February 2, 2009
Contact:
Anna Christopher, NPR


   

U.S. OFFICIALS TELL NPR NEWS AL-QAIDA LEADERSHIP
IN PAKISTAN “DECIMATED” BY AIRSTRIKES,
“COMPLETE AL-QAIDA DEFEAT” POSSIBLE

REPORT AIRING ON MORNING EDITION TOMORROW, FEBRUARY 3



February 2, 2009; Washington, D.C. – Senior U.S. official tell NPR News that CIA-directed airstrikes against al-Qaida leaders and facilities in Pakistan over the past six to nine months have so “decimated” the terrorist network’s leadership base that a “complete al-Qaida defeat” is foreseeable. NPR News correspondent Tom Gjelten reports that, according to the counterterrorism and intelligence officials, up to a dozen senior and midlevel operatives have been killed as a result of the strikes, leaving the network’s remaining leadership faltering.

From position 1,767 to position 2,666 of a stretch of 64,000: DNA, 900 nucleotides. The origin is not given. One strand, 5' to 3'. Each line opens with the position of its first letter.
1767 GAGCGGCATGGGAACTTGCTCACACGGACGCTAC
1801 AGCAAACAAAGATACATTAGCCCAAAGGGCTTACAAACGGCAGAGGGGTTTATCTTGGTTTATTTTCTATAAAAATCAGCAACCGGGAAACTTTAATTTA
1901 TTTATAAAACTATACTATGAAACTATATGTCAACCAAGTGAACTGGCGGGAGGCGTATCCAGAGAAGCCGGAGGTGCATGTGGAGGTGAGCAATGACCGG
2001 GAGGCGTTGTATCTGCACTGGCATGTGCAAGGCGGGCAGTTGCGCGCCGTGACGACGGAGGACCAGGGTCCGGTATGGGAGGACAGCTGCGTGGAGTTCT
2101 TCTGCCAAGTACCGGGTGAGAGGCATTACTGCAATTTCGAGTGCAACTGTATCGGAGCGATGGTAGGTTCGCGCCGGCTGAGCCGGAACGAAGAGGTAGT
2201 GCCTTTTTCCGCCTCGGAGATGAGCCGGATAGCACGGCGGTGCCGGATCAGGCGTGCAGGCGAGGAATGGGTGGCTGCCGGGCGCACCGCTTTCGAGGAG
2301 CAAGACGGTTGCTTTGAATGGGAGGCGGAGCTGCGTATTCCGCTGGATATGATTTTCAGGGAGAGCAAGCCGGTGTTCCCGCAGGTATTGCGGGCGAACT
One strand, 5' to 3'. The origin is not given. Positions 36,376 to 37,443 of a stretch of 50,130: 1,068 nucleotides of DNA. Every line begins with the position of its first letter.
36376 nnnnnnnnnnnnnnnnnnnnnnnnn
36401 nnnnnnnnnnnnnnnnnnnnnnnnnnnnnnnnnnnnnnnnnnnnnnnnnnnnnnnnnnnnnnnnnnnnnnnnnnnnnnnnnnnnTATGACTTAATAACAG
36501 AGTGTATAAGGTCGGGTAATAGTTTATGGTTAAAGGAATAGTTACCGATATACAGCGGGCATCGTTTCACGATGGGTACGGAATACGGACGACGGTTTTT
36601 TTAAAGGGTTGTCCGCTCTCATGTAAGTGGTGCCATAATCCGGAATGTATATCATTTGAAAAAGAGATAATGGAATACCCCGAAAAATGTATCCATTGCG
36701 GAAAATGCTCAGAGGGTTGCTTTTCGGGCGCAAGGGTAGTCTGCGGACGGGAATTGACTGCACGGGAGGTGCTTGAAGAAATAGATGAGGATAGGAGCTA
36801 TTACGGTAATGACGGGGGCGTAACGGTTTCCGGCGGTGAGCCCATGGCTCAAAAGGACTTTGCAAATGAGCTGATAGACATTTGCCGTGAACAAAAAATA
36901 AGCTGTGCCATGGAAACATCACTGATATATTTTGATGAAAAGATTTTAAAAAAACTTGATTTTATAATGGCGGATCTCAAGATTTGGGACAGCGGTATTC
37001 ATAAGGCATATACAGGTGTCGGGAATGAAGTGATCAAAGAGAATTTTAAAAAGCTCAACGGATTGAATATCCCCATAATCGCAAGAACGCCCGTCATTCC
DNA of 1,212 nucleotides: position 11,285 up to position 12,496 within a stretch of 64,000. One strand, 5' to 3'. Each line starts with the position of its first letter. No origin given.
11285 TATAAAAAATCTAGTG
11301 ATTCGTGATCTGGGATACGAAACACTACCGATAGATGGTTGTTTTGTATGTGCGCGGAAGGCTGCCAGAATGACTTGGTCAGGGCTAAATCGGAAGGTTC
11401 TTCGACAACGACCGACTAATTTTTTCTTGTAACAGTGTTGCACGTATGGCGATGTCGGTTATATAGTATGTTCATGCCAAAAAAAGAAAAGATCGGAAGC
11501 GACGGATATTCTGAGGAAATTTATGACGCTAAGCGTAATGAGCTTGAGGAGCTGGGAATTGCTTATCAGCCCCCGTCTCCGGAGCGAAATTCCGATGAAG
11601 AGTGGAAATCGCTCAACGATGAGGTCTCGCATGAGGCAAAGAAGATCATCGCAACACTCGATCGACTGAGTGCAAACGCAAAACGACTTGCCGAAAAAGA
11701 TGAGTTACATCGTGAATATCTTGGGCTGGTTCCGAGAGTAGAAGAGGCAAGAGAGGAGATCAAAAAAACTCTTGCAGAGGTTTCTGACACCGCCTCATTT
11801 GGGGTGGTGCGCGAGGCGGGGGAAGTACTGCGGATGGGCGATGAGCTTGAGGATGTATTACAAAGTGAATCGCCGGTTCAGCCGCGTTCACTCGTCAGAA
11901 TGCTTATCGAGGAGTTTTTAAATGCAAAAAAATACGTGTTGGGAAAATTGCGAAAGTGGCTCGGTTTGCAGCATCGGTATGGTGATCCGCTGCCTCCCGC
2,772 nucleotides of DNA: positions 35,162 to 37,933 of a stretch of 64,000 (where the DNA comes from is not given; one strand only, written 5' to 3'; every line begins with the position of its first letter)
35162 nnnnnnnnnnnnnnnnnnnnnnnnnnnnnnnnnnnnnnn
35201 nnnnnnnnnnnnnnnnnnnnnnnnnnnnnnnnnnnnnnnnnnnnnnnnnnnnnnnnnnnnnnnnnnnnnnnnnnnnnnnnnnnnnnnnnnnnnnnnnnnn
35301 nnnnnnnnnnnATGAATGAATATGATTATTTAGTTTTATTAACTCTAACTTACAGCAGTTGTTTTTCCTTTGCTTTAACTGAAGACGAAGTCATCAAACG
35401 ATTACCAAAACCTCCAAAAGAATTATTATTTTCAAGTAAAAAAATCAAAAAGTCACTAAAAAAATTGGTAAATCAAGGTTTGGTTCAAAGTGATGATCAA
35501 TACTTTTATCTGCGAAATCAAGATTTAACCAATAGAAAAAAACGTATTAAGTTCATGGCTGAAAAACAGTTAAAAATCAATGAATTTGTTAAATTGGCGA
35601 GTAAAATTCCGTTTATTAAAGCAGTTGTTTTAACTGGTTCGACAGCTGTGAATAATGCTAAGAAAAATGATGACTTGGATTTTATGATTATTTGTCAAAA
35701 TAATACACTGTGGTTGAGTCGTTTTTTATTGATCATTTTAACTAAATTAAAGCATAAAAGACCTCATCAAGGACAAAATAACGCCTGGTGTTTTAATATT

The complete report is airing tomorrow on NPR News’ Morning Edition; a Web companion article is available now at: www.npr.org/templates/story/story.php?storyId=100160836

Officials tell NPR’s Gjelten that, while it is too early to declare victory in the region, the “attacks have produced the broadest, deepest, most rapid reaction in al-Qaida senior leadership that we’ve seen in several years.” Gjelten reports that the intelligence reports have been shared with President Obama and underlie his decision to authorize the continued use of unmanned aircraft to launch weapons against suspected al-Qaida targets in Pakistan’s border region.

All excerpts must be credited to NPR News. Television usage must include on-screen credit with NPR logo. The interview will air tomorrow morning, and be available at approximately 9:00AM (ET) at www.NPR.org

Morning Edition, the two-hour newsmagazine airing weekdays and hosted by Steve Inskeep in Washington, D.C. and Renée Montagne from NPR West in Culver City, Calif., is public radio’s most listened-to program with 13.2 million weekly listeners. For local stations and broadcast times, visit www.NPR.org/stations